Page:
It is now clear: the pandemic has changed American life a lot. Many of us work, learn and interact differently than two years ago. And as the weather and calendar finally turn to summer, another aspect of Michigan life is likely to be different: travel.
Pure Michigan, the state’s travel and tourism arm, is gearing up for the first real summer when Covid doesn’t seem to be over, so much so that the vacationing population is simply done. Another spike in cases is brewing, but with vaccinations taken by virtually everyone who wants one, the new attitude seems to be: fuck it, we’re hitting the road.
And that’s great, said David Lorenz, vice president of Pure Michigan.
“We learn to live with it,” he said. “Covid has changed people’s travel habits and the way we look at life in general.”
How? It made us realize that life is short and no one lives forever, maybe.
“People are enjoying travel more,” Lorenz said of the travel industry research. “It’s seen as something they have to do to enjoy life. People felt lost without the connections. They want to see new places and new people.
This translates into “huge pent-up demand for travel,” evident to anyone who has recently shopped for plane tickets or cabin rentals. But it comes at a time when shrapnel from the wreckage of the pandemic continues to rain down. Michigan has lost restaurants, and those that remain have staffing issues, due to everything from wages to housing shortages at resorts to a lack of H2B visas for foreign workers who spend summers waiting tables in places like Mackinac Island.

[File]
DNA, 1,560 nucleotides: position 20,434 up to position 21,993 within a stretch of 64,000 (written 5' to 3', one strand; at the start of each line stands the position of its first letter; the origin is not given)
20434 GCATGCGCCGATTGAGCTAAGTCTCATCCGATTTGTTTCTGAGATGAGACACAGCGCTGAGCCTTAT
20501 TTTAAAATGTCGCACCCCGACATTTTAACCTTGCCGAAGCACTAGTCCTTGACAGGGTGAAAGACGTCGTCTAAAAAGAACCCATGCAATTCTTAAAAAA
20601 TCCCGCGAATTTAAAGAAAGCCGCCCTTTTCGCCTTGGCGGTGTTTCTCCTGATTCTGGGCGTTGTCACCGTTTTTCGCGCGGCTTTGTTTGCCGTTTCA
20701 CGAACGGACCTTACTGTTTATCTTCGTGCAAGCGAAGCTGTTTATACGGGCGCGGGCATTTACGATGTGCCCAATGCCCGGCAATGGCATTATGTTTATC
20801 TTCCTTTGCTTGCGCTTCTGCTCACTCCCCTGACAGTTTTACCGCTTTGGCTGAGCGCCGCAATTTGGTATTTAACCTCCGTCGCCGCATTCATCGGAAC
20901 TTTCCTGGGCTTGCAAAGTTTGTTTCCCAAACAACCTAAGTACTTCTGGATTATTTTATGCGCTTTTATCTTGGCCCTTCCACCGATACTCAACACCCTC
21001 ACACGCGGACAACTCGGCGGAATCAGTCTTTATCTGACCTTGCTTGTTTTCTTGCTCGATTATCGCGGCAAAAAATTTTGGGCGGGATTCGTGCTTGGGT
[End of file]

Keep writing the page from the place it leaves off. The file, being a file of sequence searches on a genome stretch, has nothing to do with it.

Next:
Additionally, crowds drawn to hotspots are bashing locals to the point that pressure is mounting again to regulate short-term rentals, i.e. Airbnb.
Where does Pure Michigan fit in? Wherever possible. Starting with this year’s tourism marketing line: “Pursue your purity. »
The idea, Lorenz said, is to sell the state as a place where you can have a variety of experiences — urban, rural, lakeside, forest — in a short amount of time, and can -be saving that trip to Traverse City for a Tuesday/Wednesday, rather than a weekend.
“Go to some lesser-known places, maybe,” he said. “Maybe Battle Creek, or the Flint Cultural Center. Detroit. Go back to the cities and mix them into your forest/beach/UP experience. So far, it’s been a very lopsided rally. Until business travel fully returns in one form or another, cities can be good business at the right time.
Going forward, Lorenz sees a more hybrid approach to life, where a family with laptops and maybe kids with mobile learning lessons can take an ambitious trip during shoulder season or another off-peak time. , essentially flattening the golf demand curve. ski season/season and open up new markets in the travel economy.
“We have to think about what’s best for communities,” Lorenz said. “But the future is much brighter than most people see.”